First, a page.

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cabiness42

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Indiana had only two US roues that have been fully decommissioned: US 112 and US 152, both of which went away before freeways were even a thing.

US 460 may have had freeway sections in Evansville before going away in Indiana, but it still exists in other states.
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TheStranger

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A thread idea that's been around in my head for a long time but finally came back to me just now:

California roadgeeks are familiar with the Arroyo Seco Parkway (Pasadena Freeway) originally being built as US 66, which stands out in comparison to how much of the focus of Route 66 has been on ancient conventional roads of various types (undivided two-lane, four-lane both divided and undivided).  So it got me thinking, what segments of existing freeway have been part of US 66?  In California I can think of several (US 101 in Hollywood/Echo Park, all of the Arroyo Seco Parkway, a portion of the Colorado Freeway/Ventura Freeway that was Alternate US 66 near Eagle Rock, and portions of I-215, I-15, and I-40). 

Then this got me thinking: This could also apply to US 466 too!  (part of US 101 near Atascadero, parts of Route 99 and Route 204 near Bakersfield, and just about all of I-15 going towards Nevada)

The old Maryland/West Virginia US 48 fits this easily (as it was entirely supplanted by I-68).  And US 99 is an easy one as existing I-10, I-5, US 101, much of California State Route 99, Route 204, Business I-80/Route 51 (as US 99E), Route 275 and US 50 (as US 99W), I-80, Route 65, Route 70, and portions of Washington State Route 99 all have operated as US 99 at some point.

In order for a road to qualify for this thread, it has to have been signed as the US route in question - simply being planned as such, but never signed for it or never built, doesn't qualify (so US 6 being the proposed designation for the Route 170 portion of the Hollywood Freeway doesn't qualify in addition to the fact US 6 is still around much further north). 

Curious of other examples that I haven't thought of.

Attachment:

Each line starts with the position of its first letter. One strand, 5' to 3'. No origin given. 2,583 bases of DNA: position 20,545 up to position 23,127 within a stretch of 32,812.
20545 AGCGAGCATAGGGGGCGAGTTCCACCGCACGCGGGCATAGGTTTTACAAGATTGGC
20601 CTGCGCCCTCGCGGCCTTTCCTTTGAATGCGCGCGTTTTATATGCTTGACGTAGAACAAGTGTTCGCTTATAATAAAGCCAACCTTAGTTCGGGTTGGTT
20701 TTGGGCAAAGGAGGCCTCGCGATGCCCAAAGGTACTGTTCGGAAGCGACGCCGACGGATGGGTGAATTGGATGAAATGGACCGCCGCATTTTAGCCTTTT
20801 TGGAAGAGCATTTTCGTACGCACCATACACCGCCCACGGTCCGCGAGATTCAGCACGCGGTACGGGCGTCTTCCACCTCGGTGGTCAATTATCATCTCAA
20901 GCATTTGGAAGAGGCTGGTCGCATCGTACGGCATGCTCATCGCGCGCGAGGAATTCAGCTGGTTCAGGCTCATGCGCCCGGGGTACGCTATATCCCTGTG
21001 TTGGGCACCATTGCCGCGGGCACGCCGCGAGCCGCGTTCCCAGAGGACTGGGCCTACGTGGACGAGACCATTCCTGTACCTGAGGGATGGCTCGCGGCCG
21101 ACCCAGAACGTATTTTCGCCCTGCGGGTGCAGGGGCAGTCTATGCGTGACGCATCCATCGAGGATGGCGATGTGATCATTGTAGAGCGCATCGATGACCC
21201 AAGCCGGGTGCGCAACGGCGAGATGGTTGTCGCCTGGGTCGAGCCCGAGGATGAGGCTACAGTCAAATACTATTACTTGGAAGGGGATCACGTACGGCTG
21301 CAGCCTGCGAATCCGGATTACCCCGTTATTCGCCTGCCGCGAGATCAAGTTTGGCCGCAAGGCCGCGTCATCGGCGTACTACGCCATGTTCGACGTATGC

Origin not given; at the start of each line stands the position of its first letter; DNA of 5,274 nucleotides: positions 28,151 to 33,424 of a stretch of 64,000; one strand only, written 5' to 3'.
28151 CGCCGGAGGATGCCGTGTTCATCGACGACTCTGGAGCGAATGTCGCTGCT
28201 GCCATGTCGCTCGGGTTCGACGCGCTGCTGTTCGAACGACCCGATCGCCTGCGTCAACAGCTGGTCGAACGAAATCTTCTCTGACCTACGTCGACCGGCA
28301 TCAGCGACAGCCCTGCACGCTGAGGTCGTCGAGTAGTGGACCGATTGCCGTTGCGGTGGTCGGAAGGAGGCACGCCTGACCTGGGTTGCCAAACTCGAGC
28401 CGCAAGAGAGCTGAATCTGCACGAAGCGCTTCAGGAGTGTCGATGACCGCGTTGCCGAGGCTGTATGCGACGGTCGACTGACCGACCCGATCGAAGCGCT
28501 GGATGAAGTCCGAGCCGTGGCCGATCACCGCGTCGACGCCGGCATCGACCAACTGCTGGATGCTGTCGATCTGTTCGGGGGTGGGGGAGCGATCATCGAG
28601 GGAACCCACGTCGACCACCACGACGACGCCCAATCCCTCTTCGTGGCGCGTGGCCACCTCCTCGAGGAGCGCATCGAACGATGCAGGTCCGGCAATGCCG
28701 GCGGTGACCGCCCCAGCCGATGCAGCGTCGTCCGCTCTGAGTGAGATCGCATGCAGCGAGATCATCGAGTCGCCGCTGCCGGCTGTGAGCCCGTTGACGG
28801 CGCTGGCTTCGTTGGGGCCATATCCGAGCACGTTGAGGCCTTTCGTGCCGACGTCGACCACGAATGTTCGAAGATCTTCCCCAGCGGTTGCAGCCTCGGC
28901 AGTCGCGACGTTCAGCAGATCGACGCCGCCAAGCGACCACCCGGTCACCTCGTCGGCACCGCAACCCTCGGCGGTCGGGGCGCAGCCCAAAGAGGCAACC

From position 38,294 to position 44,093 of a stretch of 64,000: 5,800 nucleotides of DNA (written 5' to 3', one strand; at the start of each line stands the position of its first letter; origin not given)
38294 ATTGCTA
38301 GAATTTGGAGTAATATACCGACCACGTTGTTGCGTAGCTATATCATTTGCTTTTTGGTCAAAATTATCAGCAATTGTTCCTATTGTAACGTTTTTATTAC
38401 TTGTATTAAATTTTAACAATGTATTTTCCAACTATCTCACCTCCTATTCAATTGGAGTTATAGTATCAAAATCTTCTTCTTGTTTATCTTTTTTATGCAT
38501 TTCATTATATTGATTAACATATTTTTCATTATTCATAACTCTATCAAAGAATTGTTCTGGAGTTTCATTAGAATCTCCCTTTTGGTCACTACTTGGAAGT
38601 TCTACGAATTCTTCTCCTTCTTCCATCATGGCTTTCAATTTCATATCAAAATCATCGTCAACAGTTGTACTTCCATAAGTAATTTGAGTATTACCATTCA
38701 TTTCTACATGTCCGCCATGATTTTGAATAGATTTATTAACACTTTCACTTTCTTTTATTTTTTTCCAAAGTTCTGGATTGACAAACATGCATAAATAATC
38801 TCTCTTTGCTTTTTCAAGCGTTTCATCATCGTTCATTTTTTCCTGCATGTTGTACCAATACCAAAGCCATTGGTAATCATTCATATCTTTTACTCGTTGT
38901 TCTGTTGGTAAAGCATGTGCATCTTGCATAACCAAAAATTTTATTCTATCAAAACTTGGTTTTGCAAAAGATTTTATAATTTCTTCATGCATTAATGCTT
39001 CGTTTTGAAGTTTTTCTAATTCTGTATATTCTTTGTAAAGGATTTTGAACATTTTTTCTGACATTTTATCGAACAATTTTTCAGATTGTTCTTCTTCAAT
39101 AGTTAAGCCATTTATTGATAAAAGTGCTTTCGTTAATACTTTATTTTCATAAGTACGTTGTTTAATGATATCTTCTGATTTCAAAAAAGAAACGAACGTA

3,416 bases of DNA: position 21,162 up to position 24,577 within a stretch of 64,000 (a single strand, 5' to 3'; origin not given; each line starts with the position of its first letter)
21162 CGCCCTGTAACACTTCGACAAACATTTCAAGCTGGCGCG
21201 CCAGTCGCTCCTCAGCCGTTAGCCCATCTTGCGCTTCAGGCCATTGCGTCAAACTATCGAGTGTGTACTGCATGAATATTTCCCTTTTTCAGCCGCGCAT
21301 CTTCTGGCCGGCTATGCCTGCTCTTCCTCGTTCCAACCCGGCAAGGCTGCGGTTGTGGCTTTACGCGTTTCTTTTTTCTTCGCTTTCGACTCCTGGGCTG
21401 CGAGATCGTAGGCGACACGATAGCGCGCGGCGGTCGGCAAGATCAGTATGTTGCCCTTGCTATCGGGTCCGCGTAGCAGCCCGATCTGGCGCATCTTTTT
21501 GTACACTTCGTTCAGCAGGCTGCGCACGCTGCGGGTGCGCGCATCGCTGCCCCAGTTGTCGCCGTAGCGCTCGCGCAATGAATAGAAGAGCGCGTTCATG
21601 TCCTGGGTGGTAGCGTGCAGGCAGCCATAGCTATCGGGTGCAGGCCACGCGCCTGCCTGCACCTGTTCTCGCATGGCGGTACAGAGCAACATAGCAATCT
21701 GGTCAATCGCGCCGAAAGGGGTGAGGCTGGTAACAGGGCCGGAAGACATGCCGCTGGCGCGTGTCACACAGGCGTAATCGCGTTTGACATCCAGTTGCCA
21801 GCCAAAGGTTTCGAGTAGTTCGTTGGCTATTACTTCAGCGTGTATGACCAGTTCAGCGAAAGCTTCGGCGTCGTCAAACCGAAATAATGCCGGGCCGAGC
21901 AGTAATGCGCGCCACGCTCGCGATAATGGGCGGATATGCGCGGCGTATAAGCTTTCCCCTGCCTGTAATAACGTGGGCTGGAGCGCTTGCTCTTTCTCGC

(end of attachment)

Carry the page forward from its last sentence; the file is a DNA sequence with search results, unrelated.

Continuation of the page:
There was also a US-48 in California at one point

https://en.wikipedia.org/wiki/U.S._Route_48_(1926)
But this section is now I-580, and I-205.



Not sure any of the freeway lanes use pavement/roadway that was ever US 48 though.

Along those routes:

- Castro Valley Boulevard and Business I-205 each represent former US 50/US 48, while 580 and 205 use a parallel alignment

- Even if the 262 upgrade to freeway happens, that would have never been signed as US 48 at any time in its history.
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Chris Sampang

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wasn't ca 99 all us 99 at one point?  south of sacramento it's all interstate grade (some portions badly needing a third lane in both directions).
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gr8daynegb

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For those older than me in WI, how much of 43 now used to be 141? 

Beyond that believe interstates overtook state highways or just in Wisconsin fashion coexist with US routes outside of old 141
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For US 66 in IL, it was already a divided 4 lane between St Louis and Chicago before the interstate era. When I-55 was being constructed, for the most part, one direction of US 66 was upgraded to become one direction of the lanes for I-55, while the other direction became a 2-way frontage road, and the other I-55 lanes was constructed from scratch. So for the purpose of this thread, half of the I-55 lanes was part of pre-interstate era US 66.

Yes, but that was all at-grade divided highway with the exception of the following:

The current I-55 freeway from Gardner to Welco Corners (I-355 today).  This was completed in 1956 as a pre-interstate freeway for US-66 as a bypass of both Joliet and Plainfield.
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wasn't ca 99 all us 99 at one point?  south of sacramento it's all interstate grade (some portions badly needing a third lane in both directions).

North of Sacramento, the present route of CA 99 (the portion not "coincident" with I-5 north of Sacramento) between downtown Sacramento and Yuba City was at one point SSR 24 (LRN 232), an unsigned section northwest of Nicolaus (LRN 245), and old Alternate US 40 (LRN 87), into Yuba City from the south.  North of Yuba City, it was US 99E (LRN 3), but with a coincidence with SSR 36 (LRN 29) for the last three or so miles into Red Bluff, where it rejoined US 99W and continued on north as basic US 99 (and the continuation of LRN 3).  Currently, CA 99 terminates at CA 36 east of Red Bluff along the old US 99E alignment.
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ilpt4u

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For US 66 in IL, it was already a divided 4 lane between St Louis and Chicago before the interstate era. When I-55 was being constructed, for the most part, one direction of US 66 was upgraded to become one direction of the lanes for I-55, while the other direction became a 2-way frontage road, and the other I-55 lanes was constructed from scratch. So for the purpose of this thread, half of the I-55 lanes was part of pre-interstate era US 66.
Yes, but that was all at-grade divided highway with the exception of the following:

The current I-55 freeway from Gardner to Welco Corners (I-355 today).  This was completed in 1956 as a pre-interstate freeway for US-66 as a bypass of both Joliet and Plainfield.
Wasn’t the section from 355 (obviously wasn’t there when initially built) to 294 also built to a Freeway before the I-55 designation? Hence why Joliet Road/Old US 66 is multiplexed on this section?